What could happen at the 150th Open Championship?
What could happen at the 150th Open Championship?
On July 14th the world’s oldest golf tournament will celebrate a special milestone at the world’s oldest golf course. The 150th edition of the Open Championship – one of golf’s four majors – will take place at Old Course at St Andrews in Scotland. This will also be the 30th time that it has been held at the historic links, making it the most popular of the competition’s many venues.
There are nine others in the current rotation but not all courses are used equally. This will be the fifth time that St Andrews has hosted the tournament since the turn of the century, having last seen action in 2015. Here we’ve broken down the data from past Open Championships at this venue to reveal clues about how the 2022 event could pan out.
How does the Open Championship work?
The format of the Open Championship has remained fairly stable over time. After the 1891 tournament – coincidentally held at St Andrews – it was expanded from 36 to the current 72 holes, which have been contested over four days since 1966.
Each of the four days sees a full round of 18 holes completed, with a cut taking place at the end of the second day. Of the 156 qualifying players, only the top 70 on the leaderboard – along with any ties – will progress to day three.
At the end of day four, the player with the lowest total number of strokes is awarded the Golf Champion Trophy (commonly known as the Claret Jug). If there is a tie for first place, then a three-hole play-off is used to determine the winner, with sudden death being played if the scores remain level.
What does it take to win the Open Championship?
In 2000, Tiger Woods set a new championship record at St Andrews of 269 strokes, but since then a score in the low 270s has been sufficient to win. Over the last 10 Open Championships held at St Andrews, the average winning score is 276, although the standard has improved from the 1980s onwards.
Regardless of their scores, what recent winners have had in common is a strong start. All of the last six winners have finished the first day with a score of 67 or lower, which four of them were able to repeat on day two. The average winning score has drifted gently upwards across the four days, with four of the last six champions hitting 70 or higher in their final round.
What does a winning scorecard look like?
We can drill down further by looking back at the scorecards of recent Open Championship winners at St Andrews to see which holes they tend to perform well – and badly – on. Beginning with Tiger Woods’ historic low score in 2000 we have 16 full rounds to compare.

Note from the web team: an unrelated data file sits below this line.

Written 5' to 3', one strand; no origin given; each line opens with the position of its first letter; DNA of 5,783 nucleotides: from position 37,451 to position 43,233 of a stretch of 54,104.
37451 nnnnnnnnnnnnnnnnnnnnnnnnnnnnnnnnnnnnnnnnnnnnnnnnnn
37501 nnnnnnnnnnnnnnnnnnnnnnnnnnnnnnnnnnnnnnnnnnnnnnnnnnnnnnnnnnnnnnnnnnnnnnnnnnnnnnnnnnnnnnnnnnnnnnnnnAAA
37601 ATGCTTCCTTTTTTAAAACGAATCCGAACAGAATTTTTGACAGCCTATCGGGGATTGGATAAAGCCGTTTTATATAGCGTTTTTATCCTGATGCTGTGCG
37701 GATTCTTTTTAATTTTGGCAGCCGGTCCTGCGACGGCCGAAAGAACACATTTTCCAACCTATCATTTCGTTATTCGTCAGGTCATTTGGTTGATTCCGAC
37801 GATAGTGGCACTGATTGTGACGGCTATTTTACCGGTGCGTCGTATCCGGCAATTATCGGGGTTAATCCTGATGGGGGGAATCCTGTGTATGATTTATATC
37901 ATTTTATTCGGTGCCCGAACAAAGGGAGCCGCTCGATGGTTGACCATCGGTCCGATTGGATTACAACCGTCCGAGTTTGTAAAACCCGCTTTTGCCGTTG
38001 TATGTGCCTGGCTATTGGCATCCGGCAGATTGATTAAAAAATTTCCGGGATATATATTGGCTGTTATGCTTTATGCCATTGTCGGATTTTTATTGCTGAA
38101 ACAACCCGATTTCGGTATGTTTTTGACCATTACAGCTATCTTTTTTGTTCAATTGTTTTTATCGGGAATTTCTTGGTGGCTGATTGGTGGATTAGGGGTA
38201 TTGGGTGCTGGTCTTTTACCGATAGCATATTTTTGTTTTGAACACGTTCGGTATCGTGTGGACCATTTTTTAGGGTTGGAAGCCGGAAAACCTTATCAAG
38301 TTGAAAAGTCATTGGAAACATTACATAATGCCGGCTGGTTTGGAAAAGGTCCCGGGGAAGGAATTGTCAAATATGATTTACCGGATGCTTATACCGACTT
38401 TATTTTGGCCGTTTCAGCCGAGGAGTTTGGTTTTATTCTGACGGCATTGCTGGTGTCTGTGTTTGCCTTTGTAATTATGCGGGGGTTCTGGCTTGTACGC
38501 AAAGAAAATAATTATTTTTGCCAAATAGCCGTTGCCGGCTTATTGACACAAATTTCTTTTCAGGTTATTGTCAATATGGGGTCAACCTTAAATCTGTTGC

Winners have tended to make a slow start, with only two birdies out of a possible 16 on each of the first three holes. The first par five, coincidentally the fifth hole, has usually gone well with more than half of rounds ending under par and nobody needing more than the regulation number of strokes. The front nine has often ended well, with 10 birdies and an eagle making the ninth hole the most successful for recent champions.
Errors tend to be made early on as players settle into a rhythm with three of the five bogeys registered in the front nine taking place on the opening two holes. Anyone making too many mistakes between the third and ninth holes may find themselves losing too much ground as the tournament unfolds.
Turning our attention to the back nine, the infamous 17th hole – referred to as the “Road Hole” and considered by many to be the toughest hole in golf – stands out immediately. In the 16 rounds played by eventual champions since the turn of the century, nobody has managed to better the par of four and half of the attempts have ended with a bogey.
Four of the last nine holes have seen regular overachievements by the ultimate winners in recent years: the 10th, 12th, 14th and 18th have all seen at least half of the last 16 rounds end in a birdie.
Which majors are the best preparation?
While half of the last 10 winners of the Open Championship had won it before, this is only true for one of the last five. John Daly’s win in 1995 – and that of Louis Oosthuizen 20 years later – came in their first ever appearance at St Andrews and with neither having even finished in the top 10 in the tournament previously.
A good performance at a previous Masters Tournament has been the best predictor of success at St Andrews, with seven of the last 10 champions having previously triumphed at Augusta and only one failing to finish in the top three. This is good news for green jacket recipients Dustin Johnson and Jordan Spieth, who are both among the favourites this year.
By comparison, the only players to take the Claret Jug home from St Andrews after a previous US Open win in this period have been golfing legends Jack Nicklaus and Tiger Woods. This could be a bad omen for current favourite Jon Rahm, who has only seen success in the US Open previously.